Technology has enabled recruiters to become smarter, more efficient, and better connected—essentially embracing the half-human, half-machine skills of a cyborg, according to a Wednesday report from Randstad Sourceright.
A survey of 800 C-suite and human capital leaders across 17 countries found that many believe tasks such as candidate database search (51%), tracking HR data/metrics (51%), the creation and management of HR analytics (51%), and the initial screening of candidates (49%) should be mostly or completely automated.
This automation will free recruiters from spending time on low-value tasks, and allow them to create stronger relationships with hiring managers and job candidates, the report noted. Some 68% said with automation, knowledge workers will be available to do more advanced work, and 66% said these workers will be more efficient, productive, and innovative. Another 65% said they feel automation will positively impact the candidate experience, and open up new opportunities for talent.
SEE: IT leader's guide to the future of artificial intelligence (Tech Pro Research)
While many fear the impact of artificial intelligence (AI) and automation on jobs, 58% of employers globally said they are reskilling workers who will be impacted by these technologies so they can fill other roles internally, the report found.
"There has never been a better time for employers to explore the possibilities that technological innovation can bring to their recruitment processes," Michel Stokvis, managing director of the Talent Innovation Center at Randstad Sourceright, said in the report. "It is now so much easier to source and screen talent, but at the same time there's an added level of complexity that requires companies to consider the recruitment process more specifically to determine the best mix of tech and touch to improve hiring outcomes."
Here are five ways to accelerate recruitment processes with smart technologies, according to the report:
1. Optimize your investments
With many automation tools and other technologies on the market, it's key for companies to select wisely, the report noted. One way to get the highest ROI is to consider any product holistically: Think beyond time and cost savings and think about how the tool could improve engagement and recruitment conversions. Think through all of the potential benefits and costs when building a business case.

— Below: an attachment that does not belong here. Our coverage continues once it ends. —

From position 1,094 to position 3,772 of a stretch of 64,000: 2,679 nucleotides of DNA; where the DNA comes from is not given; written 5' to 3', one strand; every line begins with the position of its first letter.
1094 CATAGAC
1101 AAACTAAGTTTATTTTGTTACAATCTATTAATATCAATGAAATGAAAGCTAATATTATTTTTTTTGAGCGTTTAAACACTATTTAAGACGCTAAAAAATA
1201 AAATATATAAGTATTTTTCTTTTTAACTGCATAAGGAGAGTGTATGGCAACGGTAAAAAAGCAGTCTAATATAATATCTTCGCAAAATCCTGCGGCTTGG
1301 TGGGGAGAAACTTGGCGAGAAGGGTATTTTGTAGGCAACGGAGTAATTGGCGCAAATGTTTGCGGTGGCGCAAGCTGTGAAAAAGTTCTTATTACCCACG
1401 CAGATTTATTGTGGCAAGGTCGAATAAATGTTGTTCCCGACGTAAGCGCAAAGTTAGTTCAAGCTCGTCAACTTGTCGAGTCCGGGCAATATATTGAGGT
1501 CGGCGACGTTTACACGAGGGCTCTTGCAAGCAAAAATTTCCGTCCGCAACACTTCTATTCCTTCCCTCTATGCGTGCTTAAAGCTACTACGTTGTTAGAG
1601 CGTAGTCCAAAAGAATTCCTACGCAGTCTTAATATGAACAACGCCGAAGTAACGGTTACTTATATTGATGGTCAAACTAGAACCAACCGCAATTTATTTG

2. Know when to automate
Automation technology is not always the best option for getting work done, the report noted. Companies need to decide which tasks need a human touch, and that some technologies may be too expensive at this point in time.
3. Seek help for clarity
Human capital leaders asked to take part in processes, operations, the business, and technology may need to ask for support from industry analysts, professional organizations, tech vendors, and talent strategy and outsourcing partners.
4. Help your teams transition
Implementing smart technologies can free up your workforce to focus on more strategic, value-added services, the report noted. HR leaders must help workers redefine their roles to keep them engaged and productive, and explain how the tools will help them shift their focus to greater value recruitment outcomes.
5. Don't forget the candidate
Technology strategies must take the candidate experience into account, the report said. Companies should seek out tools that improve communication, the application process, and engagement of job seekers.
- Special report: IT jobs in 2020: A leader's guide (free PDF) (TechRepublic)
- The best job in America is, oh, software developer (CNET)
- How to become a developer: A cheat sheet (TechRepublic)
- America's 13 highest-paying tech jobs for 2018 (ZDNet)
- How to hire top job candidates who don't have a 4-year degree (TechRepublic)
Alison DeNisco Rayome has nothing to disclose. She does not hold investments in the technology companies she covers.
Alison DeNisco Rayome is a Senior Editor for TechRepublic. She covers CXO, cybersecurity, and the convergence of tech and the workplace.